Beekeepers on disease alert

19/5/07 News Folder'Scarborough and District Beekeepers Open Day'The honeycomb with its worker bees...'0720101c
19/5/07 News Folder'Scarborough and District Beekeepers Open Day'The honeycomb with its worker bees...'0720101c

COLONIES of honey bees in Scarborough could be under threat from a killer disease.

Several outbreaks of European Foulbrood have broken out across the region in the last three months - with one instance in the Burniston and Cloughton area earlier this year.

The bacterial disease can cause the deaths of bee larvae by starving the cells of the still-growing bee larvae, and can be spread unintentionally by beekeepers.

The case in Scarborough was identified in April and has now been cleared. However more cases were found in both Copmanthorpe and Thornton-le-Clay in May, one case was found in Church Fenton in June, and four outbreaks were identified in Selby last month.

Peter Chapman, training manager at the Scarborough and District Beekeepers’ Association, said: “We did have one instance this year, but we’ve been reasonably lucky in this area.

“We did have a spell of American Foulbrood a couple of years ago. That’s the really nasty one - the spores can actually lie dormant for up to 20 years.”

Mr Chapman explained that European Foulbrood is a bacterium which affects the gut of the developing larvae, competing for food.

This stops the brood developing properly and eventually kills the larvae off.

Any beekeepers who suspect that their hive may be affected are required, by law, to report it.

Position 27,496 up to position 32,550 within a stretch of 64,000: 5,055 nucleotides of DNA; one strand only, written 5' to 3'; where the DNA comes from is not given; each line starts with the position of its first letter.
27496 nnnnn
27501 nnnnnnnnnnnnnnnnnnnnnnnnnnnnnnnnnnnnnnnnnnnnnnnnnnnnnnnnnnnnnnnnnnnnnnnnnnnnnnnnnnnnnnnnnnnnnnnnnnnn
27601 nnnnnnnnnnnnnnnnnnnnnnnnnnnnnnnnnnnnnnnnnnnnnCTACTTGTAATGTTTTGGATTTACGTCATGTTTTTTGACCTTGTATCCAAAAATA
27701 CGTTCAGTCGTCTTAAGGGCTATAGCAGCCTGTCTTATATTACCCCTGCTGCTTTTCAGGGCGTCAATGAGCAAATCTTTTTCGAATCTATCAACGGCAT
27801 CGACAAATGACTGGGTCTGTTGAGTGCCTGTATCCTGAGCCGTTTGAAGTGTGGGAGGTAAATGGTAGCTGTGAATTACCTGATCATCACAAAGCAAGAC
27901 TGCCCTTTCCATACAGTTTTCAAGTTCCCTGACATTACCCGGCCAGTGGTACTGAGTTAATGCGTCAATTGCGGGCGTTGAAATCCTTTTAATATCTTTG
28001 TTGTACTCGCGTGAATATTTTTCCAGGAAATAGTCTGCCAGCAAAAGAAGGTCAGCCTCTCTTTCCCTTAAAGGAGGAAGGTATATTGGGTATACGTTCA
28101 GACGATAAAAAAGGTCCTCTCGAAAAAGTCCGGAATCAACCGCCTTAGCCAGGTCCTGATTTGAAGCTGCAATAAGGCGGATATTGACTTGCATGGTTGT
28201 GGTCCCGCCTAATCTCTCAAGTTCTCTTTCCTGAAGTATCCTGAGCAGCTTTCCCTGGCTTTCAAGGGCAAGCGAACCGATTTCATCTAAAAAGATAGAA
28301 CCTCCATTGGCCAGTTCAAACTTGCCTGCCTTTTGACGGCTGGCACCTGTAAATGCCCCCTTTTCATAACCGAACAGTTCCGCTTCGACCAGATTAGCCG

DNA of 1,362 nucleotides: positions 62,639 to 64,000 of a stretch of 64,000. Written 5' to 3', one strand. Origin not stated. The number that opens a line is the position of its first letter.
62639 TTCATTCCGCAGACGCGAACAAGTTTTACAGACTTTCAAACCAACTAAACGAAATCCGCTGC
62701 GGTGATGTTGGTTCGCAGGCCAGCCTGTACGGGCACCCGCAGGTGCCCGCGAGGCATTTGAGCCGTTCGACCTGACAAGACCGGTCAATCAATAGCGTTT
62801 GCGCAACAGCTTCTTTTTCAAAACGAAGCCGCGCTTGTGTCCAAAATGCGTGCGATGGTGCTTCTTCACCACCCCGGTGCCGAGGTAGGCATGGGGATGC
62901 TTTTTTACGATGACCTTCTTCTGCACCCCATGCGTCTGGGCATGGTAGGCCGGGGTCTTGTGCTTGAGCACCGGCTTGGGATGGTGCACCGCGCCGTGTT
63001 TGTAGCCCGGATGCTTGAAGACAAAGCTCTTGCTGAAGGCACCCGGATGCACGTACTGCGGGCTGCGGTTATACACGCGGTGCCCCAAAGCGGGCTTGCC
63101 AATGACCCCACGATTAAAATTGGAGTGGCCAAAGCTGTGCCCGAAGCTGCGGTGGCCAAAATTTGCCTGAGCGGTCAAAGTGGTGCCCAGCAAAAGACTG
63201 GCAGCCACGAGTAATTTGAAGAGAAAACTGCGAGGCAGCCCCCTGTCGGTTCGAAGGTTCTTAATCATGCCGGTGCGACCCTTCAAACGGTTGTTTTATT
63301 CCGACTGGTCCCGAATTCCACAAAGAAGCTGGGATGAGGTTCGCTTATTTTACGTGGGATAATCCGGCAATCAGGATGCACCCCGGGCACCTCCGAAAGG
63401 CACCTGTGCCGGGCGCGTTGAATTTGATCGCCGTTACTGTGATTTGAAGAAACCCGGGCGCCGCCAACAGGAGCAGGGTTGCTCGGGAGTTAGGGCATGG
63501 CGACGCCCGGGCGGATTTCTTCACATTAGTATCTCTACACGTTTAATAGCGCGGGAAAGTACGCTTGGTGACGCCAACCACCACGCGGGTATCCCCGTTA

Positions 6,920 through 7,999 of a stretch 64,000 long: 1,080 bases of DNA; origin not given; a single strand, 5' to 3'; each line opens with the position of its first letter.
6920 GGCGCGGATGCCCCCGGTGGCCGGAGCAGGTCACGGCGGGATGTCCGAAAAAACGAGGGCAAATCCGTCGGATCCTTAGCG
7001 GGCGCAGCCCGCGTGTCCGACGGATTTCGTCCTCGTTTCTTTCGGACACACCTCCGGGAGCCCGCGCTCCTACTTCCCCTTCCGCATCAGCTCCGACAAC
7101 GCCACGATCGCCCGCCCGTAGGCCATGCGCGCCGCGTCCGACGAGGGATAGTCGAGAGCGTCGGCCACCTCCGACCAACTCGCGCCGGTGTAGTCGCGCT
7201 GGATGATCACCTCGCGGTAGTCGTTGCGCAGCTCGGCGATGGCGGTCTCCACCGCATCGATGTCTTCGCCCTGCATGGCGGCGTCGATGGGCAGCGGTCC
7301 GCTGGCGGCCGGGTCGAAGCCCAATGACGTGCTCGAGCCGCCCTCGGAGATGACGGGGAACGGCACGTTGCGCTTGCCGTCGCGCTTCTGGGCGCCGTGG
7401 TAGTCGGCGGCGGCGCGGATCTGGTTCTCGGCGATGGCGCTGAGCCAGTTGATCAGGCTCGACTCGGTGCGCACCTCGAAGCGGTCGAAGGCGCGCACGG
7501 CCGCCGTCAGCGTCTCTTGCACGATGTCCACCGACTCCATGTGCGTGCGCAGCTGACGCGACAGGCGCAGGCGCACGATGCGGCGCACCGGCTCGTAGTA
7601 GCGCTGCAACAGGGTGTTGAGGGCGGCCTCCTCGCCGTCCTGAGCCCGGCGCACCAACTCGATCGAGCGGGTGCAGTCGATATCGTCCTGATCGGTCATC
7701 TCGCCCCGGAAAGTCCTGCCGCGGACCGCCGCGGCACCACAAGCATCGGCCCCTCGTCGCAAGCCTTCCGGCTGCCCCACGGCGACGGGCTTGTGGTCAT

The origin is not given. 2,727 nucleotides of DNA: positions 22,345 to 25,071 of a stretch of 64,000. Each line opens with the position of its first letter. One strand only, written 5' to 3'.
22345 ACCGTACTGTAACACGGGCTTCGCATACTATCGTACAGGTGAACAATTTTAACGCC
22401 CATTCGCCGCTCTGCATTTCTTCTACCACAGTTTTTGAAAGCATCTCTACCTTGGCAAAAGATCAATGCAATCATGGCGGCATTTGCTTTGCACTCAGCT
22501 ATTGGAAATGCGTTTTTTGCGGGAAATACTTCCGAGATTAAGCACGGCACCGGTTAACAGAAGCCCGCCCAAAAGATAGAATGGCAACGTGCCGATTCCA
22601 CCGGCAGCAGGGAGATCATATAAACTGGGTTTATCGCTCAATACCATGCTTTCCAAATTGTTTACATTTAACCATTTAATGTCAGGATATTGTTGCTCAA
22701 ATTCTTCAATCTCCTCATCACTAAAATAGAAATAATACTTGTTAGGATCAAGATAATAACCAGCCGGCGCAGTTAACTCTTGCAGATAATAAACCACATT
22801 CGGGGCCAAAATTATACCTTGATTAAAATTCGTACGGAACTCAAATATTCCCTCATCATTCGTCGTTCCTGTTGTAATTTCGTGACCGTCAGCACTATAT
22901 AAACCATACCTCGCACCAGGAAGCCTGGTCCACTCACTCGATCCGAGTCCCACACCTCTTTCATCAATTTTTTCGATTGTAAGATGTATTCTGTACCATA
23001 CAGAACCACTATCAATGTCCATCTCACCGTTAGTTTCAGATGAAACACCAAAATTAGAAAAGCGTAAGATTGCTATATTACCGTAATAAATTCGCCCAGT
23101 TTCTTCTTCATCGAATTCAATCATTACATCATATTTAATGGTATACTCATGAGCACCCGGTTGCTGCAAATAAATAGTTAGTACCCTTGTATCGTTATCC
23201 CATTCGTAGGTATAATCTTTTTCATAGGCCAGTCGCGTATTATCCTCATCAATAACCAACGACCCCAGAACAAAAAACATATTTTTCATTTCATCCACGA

To get rid of European Foulbrood, beekeepers need to carry out what is known as a “shook swarm”.

This involves having a new hive by the side of the affected one with new frames in and shaking the bees into it, then burning the old frames.

Mr Chapman said: “You don’t use the bees, just the frames with the brood in.

“If left untreated it would kill of the colonies and spread to others.”

He added that everyone who is registered as a beekeeper is regularly checked by an inspector, usually once every couple of years.

Tom Robinson, of the Yorkshire Beekeepers’ Association, has kept bees in North Yorkshire, from Sheriff Hutton to Brayton, for 23 years, but has not been affected by the outbreak.

He said: “Once an outbreak is identified, a standstill order is issued by the National Bee Unit, so the owner cannot move their colonies or hives.

“Seasonal inspectors went into the apiary, but as far as I know, only one person so far in a village in the Selby area has reported an affected colony.”

The Scarborough beekeeping group currently has around 50 members, with 10 new ones joining this year.

Mr Chapman said: “It’s good to see new coming into beekeeping. The interest is definitely increasing all the time.

“I would definitely recommend it as a hobby and it’s a good idea to join a local group in your area.

“Hives can be quite expensive to set up, but you can make some money back by selling your honey!” Go to